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How to Introduce a Cat to Children

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Cats are the most prevalent family pet in the United States and it’s no wonder. They’re quiet, compact, and easy to care for—a perfect match for busy families with kids. Raising children with pets provides many benefits. According to the American Academy of Child & Adolescent Psychiatry, pets can:

  • Teach empathy and compassion
  • Provide love, loyalty and affection
  • Foster self esteem
  • Promote physical activity
  • Teach responsibility
  • Provide valuable life lessons
  • Provide a connection to nature.1

What cat lover wouldn’t want to share these wonderful values with their children?

Children are naturally drawn to cats, but it’s important to lay some ground rules for the safety of all concerned. An overzealous toddler could severely hurt a kitten. On the flip side, cat scratches and bites can pose serious health risks to your child. The key to promoting harmony between cats and kids is to monitor their interactions at all times and to teach children how to handle cats with kindness and respect.

Cats and Babies

There’s an old wives’ tale that a cat can become jealous and suck away a baby’s breath. This has no basis in fact. Most cats will steer clear of a new infant, whose sounds and smells seem altogether alien. Your cat is more likely to be upset by all the changes around the house than by the baby itself. New parents are often busy, tired, and much less focused on the family pet than they used to be. Here are some suggestions to make things go smoother when baby makes four:

  • Because of risk of suffocation, never allow a cat to sleep with an infant. Simply close the nursery door and use a baby monitor. If your prefer leaving the baby’s door open, consider installing an inexpensive screen door.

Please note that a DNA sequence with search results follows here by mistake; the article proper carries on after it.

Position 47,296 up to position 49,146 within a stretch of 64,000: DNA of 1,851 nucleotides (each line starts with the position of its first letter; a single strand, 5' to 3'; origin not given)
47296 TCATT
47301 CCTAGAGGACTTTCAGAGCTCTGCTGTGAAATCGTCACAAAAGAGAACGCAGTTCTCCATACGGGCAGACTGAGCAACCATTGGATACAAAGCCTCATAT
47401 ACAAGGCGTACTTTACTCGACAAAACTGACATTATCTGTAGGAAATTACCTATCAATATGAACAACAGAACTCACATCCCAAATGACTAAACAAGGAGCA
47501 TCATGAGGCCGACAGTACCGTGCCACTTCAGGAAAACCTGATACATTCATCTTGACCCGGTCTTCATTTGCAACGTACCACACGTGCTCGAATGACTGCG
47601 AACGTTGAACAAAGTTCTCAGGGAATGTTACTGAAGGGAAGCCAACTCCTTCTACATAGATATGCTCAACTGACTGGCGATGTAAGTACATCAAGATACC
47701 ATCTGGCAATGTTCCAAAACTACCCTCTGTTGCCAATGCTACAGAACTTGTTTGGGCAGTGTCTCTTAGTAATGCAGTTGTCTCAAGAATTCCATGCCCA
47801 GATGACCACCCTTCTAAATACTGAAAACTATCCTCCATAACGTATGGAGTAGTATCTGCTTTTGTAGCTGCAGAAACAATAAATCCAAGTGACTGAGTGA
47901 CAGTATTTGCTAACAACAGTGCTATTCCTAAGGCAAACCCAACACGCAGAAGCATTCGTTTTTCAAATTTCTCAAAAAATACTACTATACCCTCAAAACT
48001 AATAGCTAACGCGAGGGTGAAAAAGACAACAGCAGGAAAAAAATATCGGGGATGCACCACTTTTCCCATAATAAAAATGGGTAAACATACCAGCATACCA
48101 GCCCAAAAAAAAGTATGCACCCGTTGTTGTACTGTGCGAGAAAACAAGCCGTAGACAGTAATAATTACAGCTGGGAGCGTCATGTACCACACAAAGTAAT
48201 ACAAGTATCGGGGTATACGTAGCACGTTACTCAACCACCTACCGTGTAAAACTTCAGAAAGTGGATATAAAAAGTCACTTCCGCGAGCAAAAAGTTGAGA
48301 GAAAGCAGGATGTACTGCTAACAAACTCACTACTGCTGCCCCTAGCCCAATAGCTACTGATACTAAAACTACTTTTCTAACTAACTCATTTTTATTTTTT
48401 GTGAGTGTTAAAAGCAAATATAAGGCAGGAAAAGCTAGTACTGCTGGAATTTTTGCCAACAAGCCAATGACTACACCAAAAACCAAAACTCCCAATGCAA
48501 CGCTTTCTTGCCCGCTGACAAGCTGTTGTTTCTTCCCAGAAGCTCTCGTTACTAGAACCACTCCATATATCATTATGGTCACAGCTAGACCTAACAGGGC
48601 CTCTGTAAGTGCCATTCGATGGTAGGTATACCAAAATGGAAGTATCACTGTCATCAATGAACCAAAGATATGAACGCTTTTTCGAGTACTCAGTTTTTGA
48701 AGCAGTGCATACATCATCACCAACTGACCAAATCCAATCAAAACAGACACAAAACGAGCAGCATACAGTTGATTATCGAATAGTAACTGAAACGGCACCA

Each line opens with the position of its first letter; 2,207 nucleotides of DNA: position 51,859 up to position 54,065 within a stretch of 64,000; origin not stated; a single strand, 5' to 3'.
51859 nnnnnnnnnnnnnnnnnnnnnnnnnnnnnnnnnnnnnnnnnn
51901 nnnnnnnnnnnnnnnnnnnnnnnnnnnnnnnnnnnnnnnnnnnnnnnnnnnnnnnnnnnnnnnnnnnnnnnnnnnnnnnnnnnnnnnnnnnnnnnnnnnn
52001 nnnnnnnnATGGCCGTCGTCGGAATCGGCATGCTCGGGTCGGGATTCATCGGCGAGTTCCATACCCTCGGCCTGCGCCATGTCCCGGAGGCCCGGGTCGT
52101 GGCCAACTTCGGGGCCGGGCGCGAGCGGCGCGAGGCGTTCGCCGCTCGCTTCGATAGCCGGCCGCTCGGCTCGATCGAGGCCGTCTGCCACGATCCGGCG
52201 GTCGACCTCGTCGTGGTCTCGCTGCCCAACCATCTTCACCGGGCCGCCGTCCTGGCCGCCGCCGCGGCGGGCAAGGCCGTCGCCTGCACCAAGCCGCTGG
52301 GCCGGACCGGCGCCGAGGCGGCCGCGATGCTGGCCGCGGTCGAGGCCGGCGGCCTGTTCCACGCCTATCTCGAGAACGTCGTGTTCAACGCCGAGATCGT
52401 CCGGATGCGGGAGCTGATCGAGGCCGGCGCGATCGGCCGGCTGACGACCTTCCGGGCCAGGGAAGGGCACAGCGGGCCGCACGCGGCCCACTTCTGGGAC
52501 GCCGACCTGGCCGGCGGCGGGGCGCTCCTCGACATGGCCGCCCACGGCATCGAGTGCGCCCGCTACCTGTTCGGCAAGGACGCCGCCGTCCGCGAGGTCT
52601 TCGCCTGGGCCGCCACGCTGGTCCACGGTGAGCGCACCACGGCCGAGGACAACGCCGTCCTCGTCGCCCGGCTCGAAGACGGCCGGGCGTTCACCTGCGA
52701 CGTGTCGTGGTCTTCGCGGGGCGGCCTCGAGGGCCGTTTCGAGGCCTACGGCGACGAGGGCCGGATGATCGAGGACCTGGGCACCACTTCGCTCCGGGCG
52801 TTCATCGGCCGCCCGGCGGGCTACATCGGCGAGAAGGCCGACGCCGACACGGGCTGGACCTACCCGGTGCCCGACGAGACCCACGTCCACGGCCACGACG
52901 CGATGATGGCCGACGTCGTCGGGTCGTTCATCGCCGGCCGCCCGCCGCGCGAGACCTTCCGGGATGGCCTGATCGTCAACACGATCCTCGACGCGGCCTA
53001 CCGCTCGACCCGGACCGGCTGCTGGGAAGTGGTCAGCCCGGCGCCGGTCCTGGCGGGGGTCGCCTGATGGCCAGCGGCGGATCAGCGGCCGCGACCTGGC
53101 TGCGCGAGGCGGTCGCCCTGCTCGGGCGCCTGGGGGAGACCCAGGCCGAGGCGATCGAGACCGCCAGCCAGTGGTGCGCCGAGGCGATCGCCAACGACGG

• Gradually introduce new baby furniture, bedding, and equipment before the baby arrives. While your newborn is still in the hospital, consider bringing home a nursery blanket or onesie with the baby’s scent. This will lessen the shock to your cat when the baby finally comes home.
  • Busy as you are, set aside a few minutes a day to groom and play with your cat, just like old times. This will reassure your feline that some things haven’t changed.
  • Encourage your cat to investigate as you hold or feed the baby. Gently reassure your cat and encourage her to sniff and investigate. Help your cat satisfy her curiosity while forming positive associations with the new family member.

Cats and Toddlers

cat_little_girlWhen baby goes mobile, the real fun begins….but not for your cat! Your toddler regards a cat as an animated stuffed toy just waiting to be squeezed, prodded and chased. Young children don’t have the ability to read a cat’s body language or reign in their own angry or aggressive feelings. Toddlers operate at your cat’s eye level, move erratically, and emit unearthly giggles and squeals. Even the most confident cat can sense danger. And the gentlest feline may strike out when cornered or hurt. It can take a while to teach your child to interact appropriately with your cat, but it’s never too early to start.

  • To protect both your toddler and your cat, never leave them together unsupervised.
  • Teach your child the proper way to interact with a cat. Show her how to gently stroke her head and back, avoiding more sensitive areas such as tail, feet and belly. Stroke your toddler’s arm gently to show how good it feels. Explain that poking, squeezing or pulling fur, tails, and ears aren’t OK.
  • Quiet voices are a must as well.
  • Teach your child never to put her face near a pet. Scratches and bites of the head and neck are both most common and most dangerous.
  • Never touch the cat when she is eating or sleeping.
  • Do not chase the cat. If she runs away, it means she’s had enough.
  • Make sure your cat has many safe escape perches. The top of a bureau, under a bed, or a gated-off room work well.
  • Watch body language. If either child or cat are getting overly worked up, it’s time to separate them.